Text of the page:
The European polecat (Mustela putorius) has a long and confusing history in the UK, this because it has been overwhelmingly persecuted by humans whilst at the same time it has been domesticated by us for the last 2000 years. It seems we can’t decide whether to love or hate them!
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What is a polecat?
The polecat is a member of the mustelid family of mammals so the polecat is closely related to the stoat, weasel, pine marten and otter to name but a few. The polecat was once known as the ‘foulmart’ or ‘foul marten’ which is in contrast to the pine marten’s alternative name, ‘sweetmart’, because of the foul smell of the polecat’s anal glands. It is the anal glands which characterises most of the mustelid group.
What do polecats eat?
The name polecat is likely to have come about from the liking of ‘polecats’ for ‘poultry’, the first half of each word derives from the French term ‘poule’ for chicken.
Polecats live in a variety of habitats frequently using hedgerows, gardens and woodland though they particularly like farms and smallholdings where they have a reputation for taking poultry though they have a wide diet consisting of rabbits, rodents, ground nesting birds and even amphibians.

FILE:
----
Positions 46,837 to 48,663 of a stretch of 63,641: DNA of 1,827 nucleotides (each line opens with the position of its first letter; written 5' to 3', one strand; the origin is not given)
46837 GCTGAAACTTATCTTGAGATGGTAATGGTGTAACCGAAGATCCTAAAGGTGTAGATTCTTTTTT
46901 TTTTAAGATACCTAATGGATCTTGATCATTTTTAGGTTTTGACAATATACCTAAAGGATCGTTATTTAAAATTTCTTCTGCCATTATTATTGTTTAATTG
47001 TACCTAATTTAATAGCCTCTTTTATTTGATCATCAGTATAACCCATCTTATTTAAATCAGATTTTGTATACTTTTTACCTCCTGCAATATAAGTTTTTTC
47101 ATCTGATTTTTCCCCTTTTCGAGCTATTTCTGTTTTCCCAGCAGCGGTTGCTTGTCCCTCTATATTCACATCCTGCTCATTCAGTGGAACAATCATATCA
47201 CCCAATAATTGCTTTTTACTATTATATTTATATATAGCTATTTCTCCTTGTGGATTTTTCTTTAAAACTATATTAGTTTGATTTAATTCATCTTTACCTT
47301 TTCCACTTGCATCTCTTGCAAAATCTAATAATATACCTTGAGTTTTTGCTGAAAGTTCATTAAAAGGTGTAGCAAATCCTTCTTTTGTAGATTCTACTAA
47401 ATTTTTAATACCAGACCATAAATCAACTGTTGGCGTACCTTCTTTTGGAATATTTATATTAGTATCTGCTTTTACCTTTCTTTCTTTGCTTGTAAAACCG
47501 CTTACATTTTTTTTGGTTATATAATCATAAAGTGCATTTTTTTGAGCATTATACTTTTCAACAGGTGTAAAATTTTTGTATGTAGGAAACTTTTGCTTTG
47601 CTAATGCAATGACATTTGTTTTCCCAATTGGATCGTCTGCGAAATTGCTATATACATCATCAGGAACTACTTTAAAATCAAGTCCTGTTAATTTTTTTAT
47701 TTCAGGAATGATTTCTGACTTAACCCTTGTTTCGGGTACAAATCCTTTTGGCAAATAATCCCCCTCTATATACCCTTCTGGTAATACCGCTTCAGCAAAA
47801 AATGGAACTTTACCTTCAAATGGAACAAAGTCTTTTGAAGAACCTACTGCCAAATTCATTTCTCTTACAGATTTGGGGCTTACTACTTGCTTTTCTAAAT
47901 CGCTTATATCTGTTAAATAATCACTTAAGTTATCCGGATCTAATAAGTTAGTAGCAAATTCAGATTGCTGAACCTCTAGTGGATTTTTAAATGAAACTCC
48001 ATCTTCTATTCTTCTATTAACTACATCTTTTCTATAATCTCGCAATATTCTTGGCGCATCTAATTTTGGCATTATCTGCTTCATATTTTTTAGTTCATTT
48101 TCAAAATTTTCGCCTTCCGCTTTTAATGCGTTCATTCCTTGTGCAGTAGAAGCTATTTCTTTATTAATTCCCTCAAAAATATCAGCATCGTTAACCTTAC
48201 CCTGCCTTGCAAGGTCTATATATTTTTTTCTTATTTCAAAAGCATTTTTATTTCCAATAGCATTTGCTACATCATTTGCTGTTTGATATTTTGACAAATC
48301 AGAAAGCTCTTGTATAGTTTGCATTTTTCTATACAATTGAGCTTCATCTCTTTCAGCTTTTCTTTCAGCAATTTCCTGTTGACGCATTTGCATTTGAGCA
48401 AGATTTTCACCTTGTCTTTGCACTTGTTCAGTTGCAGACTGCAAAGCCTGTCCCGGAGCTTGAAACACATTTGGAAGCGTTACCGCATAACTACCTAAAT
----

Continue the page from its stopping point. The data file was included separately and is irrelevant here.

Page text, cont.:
Their habit of killing rabbits was one of the reasons for them being domesticated by the Romans who began using them for hunting.
Status in the UK
Over the last 2000 years in the UK wild polecats have been persecuted for their impact on poultry and game birds whilst domesticated ferrets have increased in number. Many ferrets have escaped over the years and bred with the wild polecats leading to a situation in which it is difficult to distinguish the genuinely wild polecats from feral ferret hybrids.
It is thought that the only pocket of wild polecats to survive to the middle of the 20th century was in mid-Wales and the English borders but the good news is that this population has started to spread back into other parts of the UK now covering the greater part of England and even getting into Scotland.
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How to recognise a polecat
It is relatively easy to distinguish a polecat from any other mustelid. The polecat has a typical mustelid shape with long body, long tail and short legs but unlike the stoat and weasel the polecat is dark brown (with a lighter underfur).
The face of the polecat is quite distinctive with a ‘bandit’ mask of dark fur against a lighter forehead and white muzzle. The ear tips are also white.
It isn’t possible to distinguish a wild polecat from a ferret hybrid by sight for certain and even genetics can’t always determine the purity. Some features to note include: polecats do not have random white markings on the guard fur (outer coat), nor do they have extensive white on chest, neck or feet and the dark ‘mask’ extends down to the nose.
There is a national polecat survey organised by the Vincent Wildlife Trust, to send in records or for further details see www.vwt.org.uk
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